Farhiya Alex Sellman
The focus of my research area are the irreversible structural changes that occur in cellulose fibres when they are dried for the first time below a certain moisture content is. This is most observable through a permanent decreased ability to swell and hold water and the permanent closure of pores within the fibre wall.
Numerous alternatives are proposed as the underlying mechanism for hornification of cellulose fibres upon water removal (drying).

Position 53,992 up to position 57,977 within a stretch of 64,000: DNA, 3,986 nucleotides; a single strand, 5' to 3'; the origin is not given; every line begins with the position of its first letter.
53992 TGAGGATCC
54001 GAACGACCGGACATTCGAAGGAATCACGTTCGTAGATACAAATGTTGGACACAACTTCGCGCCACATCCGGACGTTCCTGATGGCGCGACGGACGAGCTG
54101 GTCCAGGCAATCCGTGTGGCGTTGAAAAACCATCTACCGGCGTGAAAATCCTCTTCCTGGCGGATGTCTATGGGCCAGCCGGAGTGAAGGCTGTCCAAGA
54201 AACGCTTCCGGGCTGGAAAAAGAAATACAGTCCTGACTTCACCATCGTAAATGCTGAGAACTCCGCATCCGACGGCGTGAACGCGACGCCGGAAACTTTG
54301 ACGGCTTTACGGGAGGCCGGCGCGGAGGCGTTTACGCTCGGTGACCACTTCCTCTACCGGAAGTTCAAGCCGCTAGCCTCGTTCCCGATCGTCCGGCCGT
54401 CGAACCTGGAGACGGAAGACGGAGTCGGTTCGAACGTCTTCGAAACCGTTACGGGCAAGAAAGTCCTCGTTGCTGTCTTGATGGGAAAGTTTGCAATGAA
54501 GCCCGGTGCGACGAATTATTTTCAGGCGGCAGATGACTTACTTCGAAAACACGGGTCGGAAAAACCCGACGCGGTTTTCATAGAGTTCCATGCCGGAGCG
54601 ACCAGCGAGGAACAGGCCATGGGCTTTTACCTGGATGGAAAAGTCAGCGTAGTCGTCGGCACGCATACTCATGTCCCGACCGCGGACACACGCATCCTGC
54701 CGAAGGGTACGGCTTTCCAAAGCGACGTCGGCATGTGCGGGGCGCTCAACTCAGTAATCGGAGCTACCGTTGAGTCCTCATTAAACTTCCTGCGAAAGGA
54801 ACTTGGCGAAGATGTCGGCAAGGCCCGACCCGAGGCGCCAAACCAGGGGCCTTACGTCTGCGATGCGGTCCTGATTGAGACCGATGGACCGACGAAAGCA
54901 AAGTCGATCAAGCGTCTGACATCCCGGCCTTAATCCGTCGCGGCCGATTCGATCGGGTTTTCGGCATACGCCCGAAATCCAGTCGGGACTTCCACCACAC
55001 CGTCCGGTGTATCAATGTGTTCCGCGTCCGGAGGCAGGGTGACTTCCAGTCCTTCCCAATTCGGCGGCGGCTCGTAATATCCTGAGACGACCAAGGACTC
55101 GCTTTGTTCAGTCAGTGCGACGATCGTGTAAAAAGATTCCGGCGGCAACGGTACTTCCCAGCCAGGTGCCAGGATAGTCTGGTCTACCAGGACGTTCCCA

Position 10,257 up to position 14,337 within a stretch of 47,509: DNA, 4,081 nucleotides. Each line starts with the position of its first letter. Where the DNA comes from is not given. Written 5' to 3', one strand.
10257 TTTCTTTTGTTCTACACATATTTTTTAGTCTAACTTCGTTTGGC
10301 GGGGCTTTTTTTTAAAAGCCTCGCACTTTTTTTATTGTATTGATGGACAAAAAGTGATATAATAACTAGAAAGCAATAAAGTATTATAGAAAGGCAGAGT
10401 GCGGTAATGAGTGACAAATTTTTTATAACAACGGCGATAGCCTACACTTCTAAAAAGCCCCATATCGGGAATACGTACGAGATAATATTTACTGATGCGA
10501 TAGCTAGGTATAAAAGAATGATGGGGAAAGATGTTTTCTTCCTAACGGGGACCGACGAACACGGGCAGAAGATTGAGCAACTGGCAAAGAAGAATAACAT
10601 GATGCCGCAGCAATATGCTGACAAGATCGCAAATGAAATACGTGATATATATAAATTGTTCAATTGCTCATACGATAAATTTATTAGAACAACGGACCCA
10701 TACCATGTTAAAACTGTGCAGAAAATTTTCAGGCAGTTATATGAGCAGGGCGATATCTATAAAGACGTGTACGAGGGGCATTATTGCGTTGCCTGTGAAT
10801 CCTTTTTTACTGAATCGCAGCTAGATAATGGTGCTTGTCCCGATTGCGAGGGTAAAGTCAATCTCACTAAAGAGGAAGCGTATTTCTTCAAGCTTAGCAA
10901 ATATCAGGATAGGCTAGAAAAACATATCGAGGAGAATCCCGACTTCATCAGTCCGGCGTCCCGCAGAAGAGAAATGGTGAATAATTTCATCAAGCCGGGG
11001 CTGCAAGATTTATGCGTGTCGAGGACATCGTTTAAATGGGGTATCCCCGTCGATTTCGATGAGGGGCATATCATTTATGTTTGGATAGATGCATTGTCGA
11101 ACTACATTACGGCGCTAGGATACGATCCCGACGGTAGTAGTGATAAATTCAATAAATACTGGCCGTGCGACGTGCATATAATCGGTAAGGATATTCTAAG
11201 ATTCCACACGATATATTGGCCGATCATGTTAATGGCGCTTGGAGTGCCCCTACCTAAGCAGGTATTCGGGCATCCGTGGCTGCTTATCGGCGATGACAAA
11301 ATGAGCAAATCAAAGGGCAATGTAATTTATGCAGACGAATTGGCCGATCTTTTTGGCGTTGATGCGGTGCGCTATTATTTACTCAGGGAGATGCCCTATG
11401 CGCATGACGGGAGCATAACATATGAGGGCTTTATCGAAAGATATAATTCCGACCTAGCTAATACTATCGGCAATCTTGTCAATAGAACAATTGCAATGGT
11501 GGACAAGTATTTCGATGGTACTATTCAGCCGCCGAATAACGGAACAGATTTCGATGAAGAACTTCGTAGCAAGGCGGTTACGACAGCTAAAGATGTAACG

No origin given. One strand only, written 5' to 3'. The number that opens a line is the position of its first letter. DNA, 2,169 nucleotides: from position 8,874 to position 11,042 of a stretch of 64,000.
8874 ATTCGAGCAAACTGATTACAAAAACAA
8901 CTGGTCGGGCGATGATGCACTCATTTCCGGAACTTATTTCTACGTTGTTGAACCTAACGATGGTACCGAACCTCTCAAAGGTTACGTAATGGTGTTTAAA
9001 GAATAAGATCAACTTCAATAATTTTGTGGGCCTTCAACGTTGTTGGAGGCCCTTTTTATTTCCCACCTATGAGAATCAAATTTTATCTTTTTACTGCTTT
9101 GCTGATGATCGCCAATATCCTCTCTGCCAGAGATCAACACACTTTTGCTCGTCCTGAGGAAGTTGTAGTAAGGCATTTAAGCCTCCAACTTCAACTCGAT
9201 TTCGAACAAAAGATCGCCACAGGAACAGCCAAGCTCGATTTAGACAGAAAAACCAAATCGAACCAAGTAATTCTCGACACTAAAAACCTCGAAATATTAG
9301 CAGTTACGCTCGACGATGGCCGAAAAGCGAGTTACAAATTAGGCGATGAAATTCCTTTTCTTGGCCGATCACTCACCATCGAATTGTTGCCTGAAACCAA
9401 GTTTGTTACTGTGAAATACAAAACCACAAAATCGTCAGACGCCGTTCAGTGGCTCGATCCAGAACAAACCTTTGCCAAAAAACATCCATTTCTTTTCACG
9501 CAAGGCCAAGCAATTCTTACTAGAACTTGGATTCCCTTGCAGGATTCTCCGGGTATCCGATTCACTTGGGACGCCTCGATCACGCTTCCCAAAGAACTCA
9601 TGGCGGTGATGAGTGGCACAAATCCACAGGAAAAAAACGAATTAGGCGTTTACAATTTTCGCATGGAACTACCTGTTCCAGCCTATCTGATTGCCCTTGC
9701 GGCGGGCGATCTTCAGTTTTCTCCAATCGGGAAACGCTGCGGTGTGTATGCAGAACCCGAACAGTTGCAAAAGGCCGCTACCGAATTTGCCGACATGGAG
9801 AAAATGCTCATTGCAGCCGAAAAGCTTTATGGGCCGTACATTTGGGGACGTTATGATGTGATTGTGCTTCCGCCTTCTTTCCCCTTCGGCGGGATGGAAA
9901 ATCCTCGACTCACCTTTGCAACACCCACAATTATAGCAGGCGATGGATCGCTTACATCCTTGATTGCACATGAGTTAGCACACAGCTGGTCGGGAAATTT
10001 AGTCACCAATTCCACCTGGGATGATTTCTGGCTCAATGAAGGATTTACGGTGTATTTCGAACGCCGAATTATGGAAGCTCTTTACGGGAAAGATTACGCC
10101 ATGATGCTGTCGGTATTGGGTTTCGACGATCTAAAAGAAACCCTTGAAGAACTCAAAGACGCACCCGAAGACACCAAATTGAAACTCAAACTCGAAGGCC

In order to overcome the linkages within the fibre wall, the nature of the interactions between adhering fibril surfaces must be understood on a molecular level. Developing an understanding of the causes and mechanisms of irreversible changes in cellulose is of relevance to any process where wetting and drying of fibres is a central step, e.g. the pulp and paper industry but also in the making of functionalized cellulose-based materials where we want the ability to fully tailor and control the cellulose interactions.